In 1999, rebels rose to oppose the newly elected former warlord Charles Taylor in Liberia. Motivated by a variety of reasons, the minimal common denominator of these rebels, who assumed the name Liberians United for Reconciliation and Democracy (LURD), was that Charles Taylor must leave the country. The decentralized nature of LURD though stands out in their struggle, as they don't fit the unitary actor assumed by literature on strategy, nor the alternative conception of decentralized forces fighting for purely local reasons. Understanding such aberrations as LURD is the first step to finding strategies that can incorporate and manage them.

  • 4.
    Käihkö, Ilmari
    Swedish Defence University, Department of Security, Strategy and Leadership (ISSL), Division of Strategy.
    The MODEL social structure of an armed group: From Liberian refugees to heroes of Côte d’Ivoire and liberators of the homeland2018In: Small Wars & Insurgencies, ISSN 0959-2318, E-ISSN 1743-9558, Vol. 29, no 4, p. 776-800Article in journal (Refereed)
    Abstract [en]

    This article investigates the Movement for Democracy in Liberia (MODEL) through a revised Weberian framework that focuses on legitimacy and offers a thick description of the different phases of this armed group. The article argues that the key to fostering cohesion is the harmonization of the micro, meso, and macro levels. This proved a difficult undertaking for the MODEL. Not only did the MODEL lack material resources but it also relied on different and evolving kinds of legitimacy on these levels. With its sources of legitimacy exhausted after the war, the MODEL ceased to exist.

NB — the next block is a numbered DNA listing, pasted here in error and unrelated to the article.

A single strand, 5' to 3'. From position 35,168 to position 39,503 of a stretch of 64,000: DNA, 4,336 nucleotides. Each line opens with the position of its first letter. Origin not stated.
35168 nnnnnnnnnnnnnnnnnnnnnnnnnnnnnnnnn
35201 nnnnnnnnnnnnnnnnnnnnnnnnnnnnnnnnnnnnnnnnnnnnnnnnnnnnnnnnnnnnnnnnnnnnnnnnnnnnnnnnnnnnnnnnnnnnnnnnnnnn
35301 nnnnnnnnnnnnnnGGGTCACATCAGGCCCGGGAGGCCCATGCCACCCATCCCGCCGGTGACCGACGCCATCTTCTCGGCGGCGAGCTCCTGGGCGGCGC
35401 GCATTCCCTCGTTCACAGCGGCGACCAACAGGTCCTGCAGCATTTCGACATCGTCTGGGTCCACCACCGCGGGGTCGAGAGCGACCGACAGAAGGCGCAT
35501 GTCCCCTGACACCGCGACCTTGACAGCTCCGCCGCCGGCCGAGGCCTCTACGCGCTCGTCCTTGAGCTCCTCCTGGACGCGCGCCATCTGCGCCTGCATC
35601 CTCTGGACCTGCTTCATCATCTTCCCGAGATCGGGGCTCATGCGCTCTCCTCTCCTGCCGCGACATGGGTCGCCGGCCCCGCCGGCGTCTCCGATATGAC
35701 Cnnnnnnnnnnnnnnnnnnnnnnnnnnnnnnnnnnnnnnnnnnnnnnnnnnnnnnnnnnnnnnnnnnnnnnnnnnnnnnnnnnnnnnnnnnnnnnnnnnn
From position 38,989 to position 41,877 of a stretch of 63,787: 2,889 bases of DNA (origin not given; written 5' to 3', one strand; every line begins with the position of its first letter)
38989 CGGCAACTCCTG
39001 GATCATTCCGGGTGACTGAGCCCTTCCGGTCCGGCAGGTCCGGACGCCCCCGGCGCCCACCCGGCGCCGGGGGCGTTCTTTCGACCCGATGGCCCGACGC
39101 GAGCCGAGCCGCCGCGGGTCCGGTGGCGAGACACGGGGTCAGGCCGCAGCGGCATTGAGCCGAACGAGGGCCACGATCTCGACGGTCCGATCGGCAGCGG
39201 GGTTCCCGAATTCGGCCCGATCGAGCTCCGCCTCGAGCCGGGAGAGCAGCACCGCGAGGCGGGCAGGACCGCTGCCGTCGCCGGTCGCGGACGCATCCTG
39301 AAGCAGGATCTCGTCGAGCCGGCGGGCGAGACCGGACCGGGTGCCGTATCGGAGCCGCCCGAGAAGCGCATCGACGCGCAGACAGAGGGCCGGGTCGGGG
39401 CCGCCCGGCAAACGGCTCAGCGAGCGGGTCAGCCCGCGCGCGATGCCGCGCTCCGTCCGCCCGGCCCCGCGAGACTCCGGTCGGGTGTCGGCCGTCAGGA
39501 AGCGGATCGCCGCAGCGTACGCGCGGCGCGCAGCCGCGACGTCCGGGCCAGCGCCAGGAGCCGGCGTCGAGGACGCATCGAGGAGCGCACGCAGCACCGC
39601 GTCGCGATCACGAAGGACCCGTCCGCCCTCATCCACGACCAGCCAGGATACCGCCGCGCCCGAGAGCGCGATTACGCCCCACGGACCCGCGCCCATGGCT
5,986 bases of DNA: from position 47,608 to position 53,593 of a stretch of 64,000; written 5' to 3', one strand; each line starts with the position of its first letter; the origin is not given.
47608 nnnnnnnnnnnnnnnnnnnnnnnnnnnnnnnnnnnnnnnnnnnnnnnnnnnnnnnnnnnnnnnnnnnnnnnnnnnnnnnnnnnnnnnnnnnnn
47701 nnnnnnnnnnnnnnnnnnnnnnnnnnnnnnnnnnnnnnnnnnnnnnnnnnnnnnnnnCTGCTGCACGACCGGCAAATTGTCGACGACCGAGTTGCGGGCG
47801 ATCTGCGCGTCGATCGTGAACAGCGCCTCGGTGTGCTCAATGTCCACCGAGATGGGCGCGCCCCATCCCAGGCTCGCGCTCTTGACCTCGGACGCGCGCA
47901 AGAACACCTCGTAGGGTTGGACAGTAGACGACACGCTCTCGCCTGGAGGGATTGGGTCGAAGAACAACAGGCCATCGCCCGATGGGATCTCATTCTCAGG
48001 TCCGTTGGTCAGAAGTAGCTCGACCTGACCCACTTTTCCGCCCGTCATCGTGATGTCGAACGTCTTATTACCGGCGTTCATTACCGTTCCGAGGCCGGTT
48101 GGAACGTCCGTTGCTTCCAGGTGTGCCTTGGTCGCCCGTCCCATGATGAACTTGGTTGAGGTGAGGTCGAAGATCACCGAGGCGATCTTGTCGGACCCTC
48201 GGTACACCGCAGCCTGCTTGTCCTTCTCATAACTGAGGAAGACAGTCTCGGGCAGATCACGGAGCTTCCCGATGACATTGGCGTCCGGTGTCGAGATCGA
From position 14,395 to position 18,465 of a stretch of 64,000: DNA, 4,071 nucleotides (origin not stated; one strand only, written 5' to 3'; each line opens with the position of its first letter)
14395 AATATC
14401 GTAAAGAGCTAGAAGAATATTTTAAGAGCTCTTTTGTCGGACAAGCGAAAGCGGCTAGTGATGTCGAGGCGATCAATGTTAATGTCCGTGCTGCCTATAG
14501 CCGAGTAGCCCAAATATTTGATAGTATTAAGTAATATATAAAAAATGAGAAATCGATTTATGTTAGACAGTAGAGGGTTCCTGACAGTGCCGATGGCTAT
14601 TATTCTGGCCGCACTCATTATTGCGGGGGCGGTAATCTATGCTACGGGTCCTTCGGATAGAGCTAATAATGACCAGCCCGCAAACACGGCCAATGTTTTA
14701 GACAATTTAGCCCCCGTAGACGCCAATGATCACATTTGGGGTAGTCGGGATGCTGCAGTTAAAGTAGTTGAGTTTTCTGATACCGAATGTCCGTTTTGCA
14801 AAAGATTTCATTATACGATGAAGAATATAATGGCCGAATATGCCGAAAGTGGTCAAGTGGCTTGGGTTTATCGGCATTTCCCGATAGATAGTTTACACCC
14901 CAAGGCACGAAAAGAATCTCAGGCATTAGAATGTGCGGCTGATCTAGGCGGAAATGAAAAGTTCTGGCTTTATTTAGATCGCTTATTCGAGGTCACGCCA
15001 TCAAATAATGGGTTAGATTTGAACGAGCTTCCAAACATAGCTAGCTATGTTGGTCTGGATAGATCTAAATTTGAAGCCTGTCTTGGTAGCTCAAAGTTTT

• 5.
    Larsdotter, Kersti
    Swedish National Defence College, Department of Military Studies, War Studies Division, Sektionen för markoperationer (KV Mark).
    Exploring the utility of armed force in peace operations: German and British approaches in northern Afghanistan2008In: Small Wars & Insurgencies, ISSN 0959-2318, E-ISSN 1743-9558, Vol. 19, no 3, p. 352-373Article in journal (Refereed)
    Abstract [en]

    The robust approach of the American forces in for example Afghanistan and Iraq is often criticised and compared to the more soft approach of the British forces. However, there are surprisingly few systematic studies on the relationship between the conduct of force and the outcome of peace operations. Two kinds of military conduct in Afghanistan have been explored in this article, one that could be called 'minimum force' and one that could be called 'show of force'. Contradicting the commonly held idea of the superiority of 'minimum force', 'show of force' correlated with a better outcome than the 'minimum force' approach. However, before arguing that a 'show of force' approach is a better way to conduct peace operations, more reliable data on the outcome, and additional case studies, are needed.

  • 6.
    Ruffa, Chiara
    Department of Peace and Conflict Research , Uppsala University.
    Introduction: Coordinating actors in complex operations2013In: Small Wars & Insurgencies, ISSN 0959-2318, E-ISSN 1743-9558, Vol. 24, no 2, p. 206-210Article in journal (Refereed)
    Abstract [en]